Finally, employees may need some guidance as to how they can use such diverse devices cooperatively in the same environment.
This topic can be addressed at an in-service, during which you can examine rules and regulations for BYOD.
No Better Time Than Now
With many companies exploring the possibilities of the cloud, there’s never been a better time for BYOD.
Whether you have an in-house hybrid solution or host everything in an off-site cloud center, it’s a fairly simple task to allow myriad devices access to your information.…
Dawn Altnam is a regular contributor to The HRIS World.
For years, the IT landscape has thrived on specialized information technology professionals.
But as technology and needs have rapidly shifted in recent years, so have IT needs.
Specialized IT positions are shifting right along with the technology.
Understanding how this affects your IT department means having a solid grasp on the types of positions affected.
More importantly, you’ll need to understand some new technology and how to navigate to ensure you’re getting the most out of IT resources.
This involves a significant shift in how you think about positions in your IT department.
Endangered IT Species
Out-of-date Server Administrators
Server administrators used to wear their specialized server and code expertise like a badge of honor.
Interestingly enough, the IT landscape has shifted in such a way that there’s more of a need for generalists, or jack-of-all-trades server administrators.
The future of server administrator positions solely depends on their ability to broaden their expertise into new hardware and programming languages.
This means understanding how to use and implement virtualization and cloud-based server technology.
Hardware Repair Technicians
Historically, repair technicians have been positioned as modern-day superheroes –
sweeping through IT offices fixing hardware, swapping out bad drives and repairing bad devices.However, in recent years, the cost of hardware has dramatically decreased.
For instance, new start-ups are developing affordable flash arrays to dramatically increase data management speed and efficiency.
With the cost of hard disks as low as it is, and with the implementation of BYOD programs, repair technician jobs are no longer in rich supply.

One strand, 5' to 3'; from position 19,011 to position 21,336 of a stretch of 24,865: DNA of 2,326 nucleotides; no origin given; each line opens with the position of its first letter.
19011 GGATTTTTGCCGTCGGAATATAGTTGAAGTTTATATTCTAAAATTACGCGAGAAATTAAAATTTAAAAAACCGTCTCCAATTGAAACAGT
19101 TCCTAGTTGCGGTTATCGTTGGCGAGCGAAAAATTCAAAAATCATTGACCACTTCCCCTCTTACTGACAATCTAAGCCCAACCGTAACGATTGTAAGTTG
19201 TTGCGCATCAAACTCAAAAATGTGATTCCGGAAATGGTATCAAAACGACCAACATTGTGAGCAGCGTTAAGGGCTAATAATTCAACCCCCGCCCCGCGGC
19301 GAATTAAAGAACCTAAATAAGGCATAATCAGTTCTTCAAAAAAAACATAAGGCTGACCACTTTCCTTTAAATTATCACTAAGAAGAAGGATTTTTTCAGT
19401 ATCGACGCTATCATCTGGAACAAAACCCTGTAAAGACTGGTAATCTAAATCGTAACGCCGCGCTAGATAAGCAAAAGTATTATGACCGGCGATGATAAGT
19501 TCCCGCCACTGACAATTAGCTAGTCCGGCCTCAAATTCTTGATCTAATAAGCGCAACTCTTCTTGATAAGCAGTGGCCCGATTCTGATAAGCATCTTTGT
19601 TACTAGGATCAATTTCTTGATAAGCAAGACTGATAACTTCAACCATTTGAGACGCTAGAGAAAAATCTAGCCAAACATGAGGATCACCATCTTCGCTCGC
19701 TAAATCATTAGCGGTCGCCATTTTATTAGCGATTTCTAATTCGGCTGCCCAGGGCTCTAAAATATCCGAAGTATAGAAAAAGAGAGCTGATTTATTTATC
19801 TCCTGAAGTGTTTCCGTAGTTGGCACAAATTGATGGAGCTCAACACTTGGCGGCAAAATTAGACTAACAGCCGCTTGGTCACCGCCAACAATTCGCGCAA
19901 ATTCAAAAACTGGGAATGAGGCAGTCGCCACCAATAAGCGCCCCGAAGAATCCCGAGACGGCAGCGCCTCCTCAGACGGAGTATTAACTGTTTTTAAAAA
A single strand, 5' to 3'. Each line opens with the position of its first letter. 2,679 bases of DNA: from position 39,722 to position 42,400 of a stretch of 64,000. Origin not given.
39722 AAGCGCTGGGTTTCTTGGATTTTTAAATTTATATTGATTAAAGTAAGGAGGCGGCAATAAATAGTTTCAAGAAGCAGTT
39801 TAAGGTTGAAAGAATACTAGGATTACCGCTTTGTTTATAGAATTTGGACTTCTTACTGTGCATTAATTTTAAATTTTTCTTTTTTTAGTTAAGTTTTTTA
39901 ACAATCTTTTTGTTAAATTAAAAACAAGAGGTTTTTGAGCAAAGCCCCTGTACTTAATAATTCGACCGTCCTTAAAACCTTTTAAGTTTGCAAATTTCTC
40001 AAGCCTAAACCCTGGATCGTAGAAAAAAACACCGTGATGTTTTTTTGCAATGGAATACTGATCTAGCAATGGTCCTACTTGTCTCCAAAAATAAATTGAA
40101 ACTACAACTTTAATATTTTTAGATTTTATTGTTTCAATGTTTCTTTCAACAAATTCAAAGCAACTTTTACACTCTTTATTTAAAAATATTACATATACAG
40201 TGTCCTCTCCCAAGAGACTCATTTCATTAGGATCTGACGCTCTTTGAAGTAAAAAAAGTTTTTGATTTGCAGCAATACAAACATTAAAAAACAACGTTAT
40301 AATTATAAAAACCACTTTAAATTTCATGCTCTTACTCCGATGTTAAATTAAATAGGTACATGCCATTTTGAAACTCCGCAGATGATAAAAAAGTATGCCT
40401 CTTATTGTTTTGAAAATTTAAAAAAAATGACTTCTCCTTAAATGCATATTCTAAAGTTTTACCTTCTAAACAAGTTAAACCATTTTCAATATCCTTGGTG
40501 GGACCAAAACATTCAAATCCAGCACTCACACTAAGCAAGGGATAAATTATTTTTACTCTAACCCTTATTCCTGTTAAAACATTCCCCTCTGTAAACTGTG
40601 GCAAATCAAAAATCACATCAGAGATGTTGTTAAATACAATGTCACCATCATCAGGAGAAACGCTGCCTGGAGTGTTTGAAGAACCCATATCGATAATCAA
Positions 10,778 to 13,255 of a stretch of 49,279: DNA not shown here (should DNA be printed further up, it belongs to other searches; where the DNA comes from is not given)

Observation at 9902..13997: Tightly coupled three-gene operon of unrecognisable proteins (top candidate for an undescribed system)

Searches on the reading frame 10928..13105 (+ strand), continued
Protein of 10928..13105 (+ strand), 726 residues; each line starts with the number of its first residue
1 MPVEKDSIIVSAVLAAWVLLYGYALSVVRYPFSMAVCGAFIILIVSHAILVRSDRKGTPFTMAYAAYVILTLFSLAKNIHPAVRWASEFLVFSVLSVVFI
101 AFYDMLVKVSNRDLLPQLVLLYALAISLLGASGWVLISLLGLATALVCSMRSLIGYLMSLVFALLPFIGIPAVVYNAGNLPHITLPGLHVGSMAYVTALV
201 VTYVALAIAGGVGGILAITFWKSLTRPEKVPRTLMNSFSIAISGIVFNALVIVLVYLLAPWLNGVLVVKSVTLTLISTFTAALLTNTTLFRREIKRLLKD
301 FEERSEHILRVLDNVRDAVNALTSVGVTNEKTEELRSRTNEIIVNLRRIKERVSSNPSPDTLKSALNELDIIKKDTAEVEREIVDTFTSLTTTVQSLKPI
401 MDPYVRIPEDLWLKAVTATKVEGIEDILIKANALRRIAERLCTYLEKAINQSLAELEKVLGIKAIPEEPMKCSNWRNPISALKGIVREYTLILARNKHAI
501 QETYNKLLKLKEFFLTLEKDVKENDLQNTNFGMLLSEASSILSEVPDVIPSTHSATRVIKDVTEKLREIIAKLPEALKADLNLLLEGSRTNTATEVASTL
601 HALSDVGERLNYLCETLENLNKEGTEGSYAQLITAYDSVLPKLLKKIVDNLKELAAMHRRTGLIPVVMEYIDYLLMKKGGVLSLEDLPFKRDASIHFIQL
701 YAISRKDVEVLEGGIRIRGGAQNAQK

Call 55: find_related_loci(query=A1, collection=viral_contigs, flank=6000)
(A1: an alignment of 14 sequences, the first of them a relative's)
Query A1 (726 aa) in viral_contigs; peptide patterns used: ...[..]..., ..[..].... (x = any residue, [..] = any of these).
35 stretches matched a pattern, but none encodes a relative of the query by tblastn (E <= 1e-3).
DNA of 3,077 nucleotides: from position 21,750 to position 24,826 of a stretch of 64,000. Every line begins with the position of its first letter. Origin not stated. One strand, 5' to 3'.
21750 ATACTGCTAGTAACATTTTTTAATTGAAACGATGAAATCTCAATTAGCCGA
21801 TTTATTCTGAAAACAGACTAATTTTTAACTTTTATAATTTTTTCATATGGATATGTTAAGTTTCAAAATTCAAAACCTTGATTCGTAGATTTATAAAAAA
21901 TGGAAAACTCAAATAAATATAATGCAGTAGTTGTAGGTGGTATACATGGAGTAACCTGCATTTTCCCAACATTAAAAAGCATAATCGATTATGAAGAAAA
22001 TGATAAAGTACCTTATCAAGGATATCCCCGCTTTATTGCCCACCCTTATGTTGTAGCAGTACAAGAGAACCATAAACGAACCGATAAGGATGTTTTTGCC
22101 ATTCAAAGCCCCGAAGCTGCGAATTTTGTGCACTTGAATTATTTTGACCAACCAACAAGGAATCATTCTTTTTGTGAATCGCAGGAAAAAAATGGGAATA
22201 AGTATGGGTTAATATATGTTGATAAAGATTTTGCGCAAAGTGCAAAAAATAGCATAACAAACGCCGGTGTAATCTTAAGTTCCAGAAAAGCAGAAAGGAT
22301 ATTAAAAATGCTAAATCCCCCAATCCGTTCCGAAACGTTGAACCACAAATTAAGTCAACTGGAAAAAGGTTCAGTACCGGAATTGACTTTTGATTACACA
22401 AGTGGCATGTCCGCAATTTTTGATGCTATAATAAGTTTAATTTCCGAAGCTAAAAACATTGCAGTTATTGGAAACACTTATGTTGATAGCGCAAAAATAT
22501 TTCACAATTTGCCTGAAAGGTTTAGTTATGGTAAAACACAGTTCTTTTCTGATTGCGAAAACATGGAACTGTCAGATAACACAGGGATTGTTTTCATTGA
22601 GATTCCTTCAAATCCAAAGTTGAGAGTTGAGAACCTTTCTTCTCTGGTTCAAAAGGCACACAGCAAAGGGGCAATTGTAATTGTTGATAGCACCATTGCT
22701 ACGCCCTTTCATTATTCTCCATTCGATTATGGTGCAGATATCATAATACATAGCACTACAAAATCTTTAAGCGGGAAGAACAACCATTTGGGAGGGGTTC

This doesn’t mean they’ll go entirely extinct.
Rather, they’ll need to put much of their focus on server maintenance.
Fortunately, this wouldn’t be much of a stretch for any experienced hardware repair technician.
The cloud has hit system administrator jobs hard.
Most processes that relied heavily on system administrators are now being sourced to powerful cloud-computing applications.
System administrator positions will likely experience a major shift.
In the future, sys admins will need to become data security experts in order to stay relevant.
It’s important to consider that while sys admin positions wont disappear entirely –
at least not for a while – the majority of these IT processes will be cloud based.
General Web Designers
In the past, all a web designer needed to do was know how string along some HTML, and produce some readable copy.
But with automated design processes and sophisticated site creation tools, web designers are forced out of positions in favor of designers who are up with the times.
The new generation of web designers must be able to build sites that are dynamic with content that is up to current SEO standards.
The reality is that IT departments need to be ready to embrace new technology as it comes or be left behind.
With new cloud-based technology, it may tempting to believe that robust IT departments are no longer necessary.
This couldn’t be further from the truth.
Dawn Altnam is a regular contributor to The HRIS World.
The human resources department is a busy and productive place in almost all offices.
While, to outsiders, it often feels like the only thing that human resources does is hire new employees, the department actually handles many important tasks that improve things for the office as a whole.
Because of this, HR managers are always looking for new ways to improve the flow of information in and out of the department.
Find out how managers are using the concept of “big data” to learn more about the employees who work for them and streamline the entire human resources process…
When your company starts looking for new employees, the human resources department goes into overdrive.
Whether the recruiting process involves visiting career fairs, accepting open applications or actively headhunting, there are many tasks on which the HR staff is constantly working.
However, by utilizing “big data,” the recruiting process is often simplified.
The main way big data is used in recruiting is using the concept of predictive analysis.
Essentially, in recent years, HR managers have collected information about all their employees, which is now a data miner’s dream.
Analyzing the data on the best employees allows those working in HR to determine what type of person would make the best candidate for any open positions in the company.
That makes recruiting a breeze. Quite often companies already have this information available, it’s just a matter of locating, combining, and analyzing it.
Just as important, if not more so, is the idea of retaining employees who are already with the company and doing a good job.